Rylander family donates memorabilia to theater

Published 1:00 pm Wednesday, March 23, 2016


AMERICUS — The Rylander Theatre, located in downtown Americus, has recently been enhanced with Rylander family memorabilia which is helping define the history of the theater.
According to Managing Director Heather Stanley, the memorabilia donated by Walter Rylander III has served to help define the theater’s history and the name behind the theater.
Stanley said people locally and from all over the world come in the theater asking the question, “What is the significance of the letter ‘R’ or the name Rylander”? Stanley said the memorabilia helps answer the questions of the theater’s origins.
As Stanley makes her way through the foyer of the theater, she points to the exhibit which displays a black and white photograph of Walter Rylander Sr. dressed in is first lieutenant uniform.
“Walter Rylander provided the financial backing for the construction of the theater in 1920,” Stanley said. “The memorabilia is a wonderful tie-in with the family and their history in the community. We are honored to be the keepers of its history here.”
Among other memorabilia are a time clock which hung in the Rylander Automobile Co. building, which orignally opened in 1909. The building served as a dealership of Maxwells, Studebakers and Fords. The building now is Habitat for Humanity Headquarters and is located at 322 W. Lamar St.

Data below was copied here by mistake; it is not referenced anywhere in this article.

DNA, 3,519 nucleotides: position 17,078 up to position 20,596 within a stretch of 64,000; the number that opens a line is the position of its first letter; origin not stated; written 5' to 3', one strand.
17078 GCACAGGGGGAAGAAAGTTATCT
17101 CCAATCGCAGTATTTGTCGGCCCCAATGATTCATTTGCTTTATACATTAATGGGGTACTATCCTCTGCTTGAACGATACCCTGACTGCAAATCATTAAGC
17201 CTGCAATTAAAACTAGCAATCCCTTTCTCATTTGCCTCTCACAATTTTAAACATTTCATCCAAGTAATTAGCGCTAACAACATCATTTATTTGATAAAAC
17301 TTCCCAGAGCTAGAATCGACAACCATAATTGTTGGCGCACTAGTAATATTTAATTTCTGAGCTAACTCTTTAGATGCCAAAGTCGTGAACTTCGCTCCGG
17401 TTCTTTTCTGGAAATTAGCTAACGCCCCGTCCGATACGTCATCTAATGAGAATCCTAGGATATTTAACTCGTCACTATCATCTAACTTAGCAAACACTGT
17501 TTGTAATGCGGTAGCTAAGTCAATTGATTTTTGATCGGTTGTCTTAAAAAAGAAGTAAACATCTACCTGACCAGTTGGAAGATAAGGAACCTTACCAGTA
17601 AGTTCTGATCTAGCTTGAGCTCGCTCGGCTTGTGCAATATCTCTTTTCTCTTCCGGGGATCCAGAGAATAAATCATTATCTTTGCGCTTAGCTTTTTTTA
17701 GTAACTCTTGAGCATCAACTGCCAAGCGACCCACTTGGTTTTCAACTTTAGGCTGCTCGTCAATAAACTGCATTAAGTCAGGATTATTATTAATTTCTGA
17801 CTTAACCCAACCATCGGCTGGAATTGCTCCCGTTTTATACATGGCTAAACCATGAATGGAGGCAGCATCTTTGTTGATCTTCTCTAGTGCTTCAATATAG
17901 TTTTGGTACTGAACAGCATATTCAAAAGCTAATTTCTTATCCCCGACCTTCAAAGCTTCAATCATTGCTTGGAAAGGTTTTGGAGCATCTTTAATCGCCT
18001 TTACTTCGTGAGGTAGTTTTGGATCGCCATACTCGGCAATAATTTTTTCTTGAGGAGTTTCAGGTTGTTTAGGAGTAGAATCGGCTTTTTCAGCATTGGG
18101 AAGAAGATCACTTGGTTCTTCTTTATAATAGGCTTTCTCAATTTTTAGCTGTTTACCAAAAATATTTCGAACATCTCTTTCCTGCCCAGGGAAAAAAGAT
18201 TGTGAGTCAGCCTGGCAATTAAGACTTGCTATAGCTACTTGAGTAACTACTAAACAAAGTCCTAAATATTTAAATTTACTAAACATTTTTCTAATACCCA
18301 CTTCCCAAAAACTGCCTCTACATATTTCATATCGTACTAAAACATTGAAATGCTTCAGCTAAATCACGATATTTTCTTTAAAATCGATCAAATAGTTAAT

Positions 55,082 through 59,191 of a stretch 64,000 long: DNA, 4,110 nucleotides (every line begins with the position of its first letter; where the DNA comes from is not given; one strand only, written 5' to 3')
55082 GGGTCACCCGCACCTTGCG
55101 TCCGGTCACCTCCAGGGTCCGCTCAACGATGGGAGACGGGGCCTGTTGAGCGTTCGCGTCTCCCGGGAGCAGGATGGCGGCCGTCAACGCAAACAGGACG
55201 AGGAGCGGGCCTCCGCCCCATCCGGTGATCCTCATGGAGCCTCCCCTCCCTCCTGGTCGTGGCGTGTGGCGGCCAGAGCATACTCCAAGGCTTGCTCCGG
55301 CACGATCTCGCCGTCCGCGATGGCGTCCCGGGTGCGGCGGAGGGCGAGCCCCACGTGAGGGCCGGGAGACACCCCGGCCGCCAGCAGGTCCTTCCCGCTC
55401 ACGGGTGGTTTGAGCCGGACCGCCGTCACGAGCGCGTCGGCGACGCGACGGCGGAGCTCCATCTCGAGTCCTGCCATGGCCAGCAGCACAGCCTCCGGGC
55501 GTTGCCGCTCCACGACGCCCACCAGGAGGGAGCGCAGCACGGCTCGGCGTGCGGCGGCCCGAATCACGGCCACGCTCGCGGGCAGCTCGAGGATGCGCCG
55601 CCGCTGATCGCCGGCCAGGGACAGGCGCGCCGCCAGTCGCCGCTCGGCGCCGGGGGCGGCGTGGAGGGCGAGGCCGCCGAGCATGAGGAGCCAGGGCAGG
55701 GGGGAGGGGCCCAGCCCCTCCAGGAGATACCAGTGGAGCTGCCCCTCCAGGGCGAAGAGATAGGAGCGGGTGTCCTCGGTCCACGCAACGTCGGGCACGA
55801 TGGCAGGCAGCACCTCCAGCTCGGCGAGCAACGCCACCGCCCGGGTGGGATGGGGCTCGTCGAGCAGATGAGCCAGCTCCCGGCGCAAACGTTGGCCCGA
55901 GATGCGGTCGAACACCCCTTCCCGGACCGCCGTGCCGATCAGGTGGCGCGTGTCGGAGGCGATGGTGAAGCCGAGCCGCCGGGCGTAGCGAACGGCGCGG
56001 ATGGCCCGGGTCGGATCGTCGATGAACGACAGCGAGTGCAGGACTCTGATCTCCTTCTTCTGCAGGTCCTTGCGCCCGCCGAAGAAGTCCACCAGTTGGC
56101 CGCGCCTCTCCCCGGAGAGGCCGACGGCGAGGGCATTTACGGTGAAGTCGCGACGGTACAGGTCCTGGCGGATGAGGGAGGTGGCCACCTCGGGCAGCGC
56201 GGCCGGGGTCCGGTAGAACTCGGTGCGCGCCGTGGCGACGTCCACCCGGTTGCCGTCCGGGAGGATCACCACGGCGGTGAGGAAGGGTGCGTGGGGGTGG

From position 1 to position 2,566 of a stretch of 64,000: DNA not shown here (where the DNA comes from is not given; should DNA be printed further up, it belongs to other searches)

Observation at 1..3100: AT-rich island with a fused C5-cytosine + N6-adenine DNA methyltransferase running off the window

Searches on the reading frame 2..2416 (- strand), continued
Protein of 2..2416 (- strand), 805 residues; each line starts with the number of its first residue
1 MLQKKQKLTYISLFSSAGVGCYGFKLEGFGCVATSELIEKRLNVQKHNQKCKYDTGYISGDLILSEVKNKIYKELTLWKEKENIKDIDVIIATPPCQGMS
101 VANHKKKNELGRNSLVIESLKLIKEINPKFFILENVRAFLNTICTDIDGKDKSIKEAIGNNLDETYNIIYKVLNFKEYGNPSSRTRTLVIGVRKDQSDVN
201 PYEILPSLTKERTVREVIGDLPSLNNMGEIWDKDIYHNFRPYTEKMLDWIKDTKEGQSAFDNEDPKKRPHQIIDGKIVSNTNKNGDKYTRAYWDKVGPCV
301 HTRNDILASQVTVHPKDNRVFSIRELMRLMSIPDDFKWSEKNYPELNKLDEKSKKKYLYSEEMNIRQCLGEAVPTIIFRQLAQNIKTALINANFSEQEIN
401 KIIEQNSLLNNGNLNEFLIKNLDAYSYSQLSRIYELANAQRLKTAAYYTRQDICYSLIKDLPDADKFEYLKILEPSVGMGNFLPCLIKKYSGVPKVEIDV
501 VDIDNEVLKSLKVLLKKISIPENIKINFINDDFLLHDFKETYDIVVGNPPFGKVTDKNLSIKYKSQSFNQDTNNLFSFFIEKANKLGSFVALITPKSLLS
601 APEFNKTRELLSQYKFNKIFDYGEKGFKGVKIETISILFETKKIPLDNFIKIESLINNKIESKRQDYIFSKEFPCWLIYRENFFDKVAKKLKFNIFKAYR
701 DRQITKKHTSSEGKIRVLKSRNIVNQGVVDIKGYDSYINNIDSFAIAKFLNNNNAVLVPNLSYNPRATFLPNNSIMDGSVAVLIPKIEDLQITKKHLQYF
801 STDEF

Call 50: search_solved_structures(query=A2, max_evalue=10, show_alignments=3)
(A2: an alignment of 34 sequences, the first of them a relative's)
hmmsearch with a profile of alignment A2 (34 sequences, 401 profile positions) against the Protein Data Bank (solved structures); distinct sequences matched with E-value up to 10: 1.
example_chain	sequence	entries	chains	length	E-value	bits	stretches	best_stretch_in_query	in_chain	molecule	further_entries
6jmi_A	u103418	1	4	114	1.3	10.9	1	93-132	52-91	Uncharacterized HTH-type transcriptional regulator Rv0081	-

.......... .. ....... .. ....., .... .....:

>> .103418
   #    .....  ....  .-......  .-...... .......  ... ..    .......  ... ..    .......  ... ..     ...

Another item is a miniature copper statue of a doughboy,  manufactured and sculpted in the 1920s in Americus (in the automobile company location) by Walter Rylander Sr. and his business partner M. Viquesney, a monument architect.
“Walter Rylander served as the model for the iconic statue,” said Stanley as she explained that one of the doughboy statues stands in Rees Park.
The miniature statues were replicas of the doughboy statues which now stand prominently in parks and city squares throughout various American communities. The doughboy statue symbolically honors soldiers who fought in foreign wars. The doughboy statue, which stands in Rees Park today,  originally stood in downtown Americus between the intersection of Lee and Lamar streets.
Among other Rylander memorabilia was a pair of ladies shoes, sold in 1924 from the Rylander Shoe Co. The shoes were purchased by Mrs. J. McArthur. The family business seal was also displayed, and the Rylander family china which was designed with the letter “R” in gold, signifying the southern pride of the family name.
“Now, the memorabilia allows us to answer their questions,” said Stanley. “Just think: what if these items were sold in a yard sale or something. We would have lost a piece of our history.”
The memorabilia is on display in the Rylander Theatre from 11 a.m.-4 p.m. Tuesday through Friday, and during shows.